expect(extractMergeField('<p>i like {{animal}}s</p>')).toEqual(extracted);
  });
});

If we run our tests now, we know they'll fail, so let's work on getting them to pass.

// MergeField.utils.ts
export function extractMergeField(text: string): ExtractedMergeField {
  const start = text.indexOf('{{');
  const end = text.indexOf('}}');
  const fieldName = text.substring(start + 2, end);

  return {
    search: `{{${fieldName}}}`,
    fieldName,
  };
}

First, we'll look for the index of the opening curly braces (start) and the closing curly braces (end) so we can use substring to get the field name. fieldName is what will allow us to actually look up a value in the data. Once we have fieldName, we can return our object with fieldName and wrapping the fieldName in curly braces for the search value.

Replacing the merge field with our data

The next step is to process the merge field and replace it with the dynamic data. Again, we'll start by writing tests:

describe('processMergeField', () => {
  const data = {
    animal: 'turtle',
  };

  it('should replace the merge field with the correct value', () => {
    expect(processMergeField('i make websites', data)).toEqual(
      'i make websites'
    );
    expect(processMergeField('i make {{adjective}} websites', data)).toEqual(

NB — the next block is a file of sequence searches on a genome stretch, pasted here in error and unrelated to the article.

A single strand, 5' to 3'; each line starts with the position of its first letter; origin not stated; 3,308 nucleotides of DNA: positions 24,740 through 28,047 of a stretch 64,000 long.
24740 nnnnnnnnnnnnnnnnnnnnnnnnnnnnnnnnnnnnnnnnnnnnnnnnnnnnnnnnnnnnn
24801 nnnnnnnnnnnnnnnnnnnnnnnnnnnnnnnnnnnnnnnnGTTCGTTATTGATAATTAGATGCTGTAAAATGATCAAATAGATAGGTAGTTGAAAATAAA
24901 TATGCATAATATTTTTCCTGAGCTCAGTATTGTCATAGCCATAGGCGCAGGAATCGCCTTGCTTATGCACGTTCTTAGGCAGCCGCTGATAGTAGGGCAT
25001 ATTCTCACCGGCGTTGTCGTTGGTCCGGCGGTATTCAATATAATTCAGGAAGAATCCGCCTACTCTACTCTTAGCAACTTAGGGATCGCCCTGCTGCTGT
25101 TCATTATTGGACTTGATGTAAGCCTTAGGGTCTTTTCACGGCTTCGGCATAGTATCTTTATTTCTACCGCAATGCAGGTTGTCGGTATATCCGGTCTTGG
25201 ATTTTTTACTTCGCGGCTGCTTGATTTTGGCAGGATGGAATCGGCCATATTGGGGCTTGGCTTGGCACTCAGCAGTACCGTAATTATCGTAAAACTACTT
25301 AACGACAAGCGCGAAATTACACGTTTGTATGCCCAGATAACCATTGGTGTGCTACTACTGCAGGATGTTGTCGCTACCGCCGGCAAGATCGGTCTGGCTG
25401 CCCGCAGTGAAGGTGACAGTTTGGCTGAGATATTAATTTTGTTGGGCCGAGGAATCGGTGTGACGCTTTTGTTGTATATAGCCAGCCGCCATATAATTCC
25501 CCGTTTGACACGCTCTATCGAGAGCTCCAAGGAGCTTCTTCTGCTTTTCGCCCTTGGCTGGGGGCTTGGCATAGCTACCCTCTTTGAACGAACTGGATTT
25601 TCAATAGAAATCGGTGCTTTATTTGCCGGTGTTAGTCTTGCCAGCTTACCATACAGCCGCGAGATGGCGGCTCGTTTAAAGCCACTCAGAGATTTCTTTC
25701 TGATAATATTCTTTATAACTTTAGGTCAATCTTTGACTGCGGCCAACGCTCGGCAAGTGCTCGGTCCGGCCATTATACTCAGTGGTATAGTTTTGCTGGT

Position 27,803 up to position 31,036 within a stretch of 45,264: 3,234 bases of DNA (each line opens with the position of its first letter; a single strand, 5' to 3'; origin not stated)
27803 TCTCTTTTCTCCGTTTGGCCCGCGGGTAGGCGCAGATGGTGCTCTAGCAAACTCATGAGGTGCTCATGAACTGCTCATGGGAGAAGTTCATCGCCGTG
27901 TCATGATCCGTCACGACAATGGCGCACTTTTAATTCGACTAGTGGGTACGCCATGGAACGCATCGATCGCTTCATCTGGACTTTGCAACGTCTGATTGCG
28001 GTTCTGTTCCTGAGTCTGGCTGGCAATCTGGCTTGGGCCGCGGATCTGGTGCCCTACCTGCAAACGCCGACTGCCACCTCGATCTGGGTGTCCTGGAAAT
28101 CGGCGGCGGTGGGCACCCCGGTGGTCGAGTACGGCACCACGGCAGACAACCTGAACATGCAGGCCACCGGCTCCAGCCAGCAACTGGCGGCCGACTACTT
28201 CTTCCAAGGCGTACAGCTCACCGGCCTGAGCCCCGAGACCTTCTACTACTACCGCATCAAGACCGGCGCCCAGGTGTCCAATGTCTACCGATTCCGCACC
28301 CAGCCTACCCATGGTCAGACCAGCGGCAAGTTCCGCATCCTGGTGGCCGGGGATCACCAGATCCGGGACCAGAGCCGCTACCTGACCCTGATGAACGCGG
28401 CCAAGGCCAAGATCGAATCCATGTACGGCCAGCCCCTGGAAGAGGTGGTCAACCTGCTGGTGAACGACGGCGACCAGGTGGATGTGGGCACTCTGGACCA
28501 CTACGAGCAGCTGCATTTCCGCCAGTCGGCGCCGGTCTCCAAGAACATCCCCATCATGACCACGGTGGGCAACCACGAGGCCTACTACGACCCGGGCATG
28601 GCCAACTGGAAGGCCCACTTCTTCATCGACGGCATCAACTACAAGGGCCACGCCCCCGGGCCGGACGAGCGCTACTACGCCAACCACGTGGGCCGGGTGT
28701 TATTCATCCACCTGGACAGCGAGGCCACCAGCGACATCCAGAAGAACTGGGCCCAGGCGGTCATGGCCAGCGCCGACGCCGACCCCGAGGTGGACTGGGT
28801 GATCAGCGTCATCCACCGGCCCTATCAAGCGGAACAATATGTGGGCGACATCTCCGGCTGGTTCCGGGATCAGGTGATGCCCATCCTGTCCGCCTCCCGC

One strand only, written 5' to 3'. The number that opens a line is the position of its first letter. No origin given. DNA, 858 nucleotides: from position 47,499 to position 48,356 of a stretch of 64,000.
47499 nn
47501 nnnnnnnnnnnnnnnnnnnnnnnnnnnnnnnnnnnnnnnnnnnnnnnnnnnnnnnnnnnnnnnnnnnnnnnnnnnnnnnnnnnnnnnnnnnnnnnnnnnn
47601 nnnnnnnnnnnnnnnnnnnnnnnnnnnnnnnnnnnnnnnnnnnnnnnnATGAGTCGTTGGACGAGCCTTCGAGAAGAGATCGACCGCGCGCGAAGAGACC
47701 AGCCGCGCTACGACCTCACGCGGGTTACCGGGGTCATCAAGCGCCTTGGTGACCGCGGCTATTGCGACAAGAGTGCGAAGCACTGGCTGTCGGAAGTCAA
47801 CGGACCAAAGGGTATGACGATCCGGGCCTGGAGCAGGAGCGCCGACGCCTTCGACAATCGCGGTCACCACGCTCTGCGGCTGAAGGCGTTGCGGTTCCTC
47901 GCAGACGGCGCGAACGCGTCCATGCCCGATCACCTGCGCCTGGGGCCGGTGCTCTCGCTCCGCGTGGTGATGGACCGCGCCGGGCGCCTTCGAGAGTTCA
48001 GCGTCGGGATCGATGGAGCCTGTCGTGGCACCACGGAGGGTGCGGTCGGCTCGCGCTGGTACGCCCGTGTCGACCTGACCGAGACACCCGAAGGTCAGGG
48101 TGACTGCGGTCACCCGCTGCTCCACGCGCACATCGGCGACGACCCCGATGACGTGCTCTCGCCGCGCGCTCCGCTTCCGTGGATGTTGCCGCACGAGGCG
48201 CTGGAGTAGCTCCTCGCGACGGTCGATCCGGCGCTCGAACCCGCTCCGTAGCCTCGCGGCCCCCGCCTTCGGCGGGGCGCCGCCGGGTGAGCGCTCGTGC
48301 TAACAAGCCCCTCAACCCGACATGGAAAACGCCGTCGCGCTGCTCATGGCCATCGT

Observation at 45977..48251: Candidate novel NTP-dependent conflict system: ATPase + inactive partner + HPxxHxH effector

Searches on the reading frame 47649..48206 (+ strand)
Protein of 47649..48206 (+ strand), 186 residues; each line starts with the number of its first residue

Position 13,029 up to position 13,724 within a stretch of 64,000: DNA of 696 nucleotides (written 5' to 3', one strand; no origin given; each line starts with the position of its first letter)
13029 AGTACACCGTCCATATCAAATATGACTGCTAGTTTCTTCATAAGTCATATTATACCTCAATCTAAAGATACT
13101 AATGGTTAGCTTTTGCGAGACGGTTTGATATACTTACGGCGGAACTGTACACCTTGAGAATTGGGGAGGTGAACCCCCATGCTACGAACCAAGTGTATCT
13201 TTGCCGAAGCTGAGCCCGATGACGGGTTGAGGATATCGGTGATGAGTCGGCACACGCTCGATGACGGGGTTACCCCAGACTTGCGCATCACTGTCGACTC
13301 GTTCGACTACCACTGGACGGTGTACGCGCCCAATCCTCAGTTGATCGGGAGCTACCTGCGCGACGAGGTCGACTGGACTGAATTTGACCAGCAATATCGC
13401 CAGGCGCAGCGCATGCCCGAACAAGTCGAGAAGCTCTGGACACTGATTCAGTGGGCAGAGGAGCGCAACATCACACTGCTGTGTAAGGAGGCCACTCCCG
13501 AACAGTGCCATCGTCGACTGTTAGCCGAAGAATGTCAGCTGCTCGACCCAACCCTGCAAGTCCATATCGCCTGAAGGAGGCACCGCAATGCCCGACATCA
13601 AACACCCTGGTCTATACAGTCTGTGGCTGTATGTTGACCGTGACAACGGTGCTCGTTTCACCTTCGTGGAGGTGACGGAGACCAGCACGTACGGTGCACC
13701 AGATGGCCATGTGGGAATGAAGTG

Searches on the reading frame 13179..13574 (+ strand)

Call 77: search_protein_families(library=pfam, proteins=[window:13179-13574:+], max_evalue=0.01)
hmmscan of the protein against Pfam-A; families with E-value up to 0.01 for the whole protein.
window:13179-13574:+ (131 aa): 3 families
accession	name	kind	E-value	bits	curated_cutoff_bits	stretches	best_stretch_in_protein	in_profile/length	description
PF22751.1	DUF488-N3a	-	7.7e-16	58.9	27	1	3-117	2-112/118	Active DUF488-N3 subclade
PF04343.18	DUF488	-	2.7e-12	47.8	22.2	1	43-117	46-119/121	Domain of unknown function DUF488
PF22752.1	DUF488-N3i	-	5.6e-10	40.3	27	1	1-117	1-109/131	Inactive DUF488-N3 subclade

'i make websites'
    );
    expect(processMergeField('i like {{animal}}s', data)).toEqual(
      `i like ${data.animal}s`
    );
    expect(processMergeField('<p>i like {{animal}}s</p>', data)).toEqual(
      `<p>i like ${data.animal}s</p>`
    );
  });
});

In the first two assertions, we want our function to return the string i make websites. In the first scenario, no merge field is included in the text, so there's nothing to replace. In the second, we have a merge field, but there is no corresponding key in our data object. In the other assertions, we want to ensure that {{animal}} is swapped with turtle, corresponding to the data we supplied.

Again, if we run our tests now, we expect them to fail because we're following a test-driven approach. Let's work on the implementation:

// MergeField.utils.ts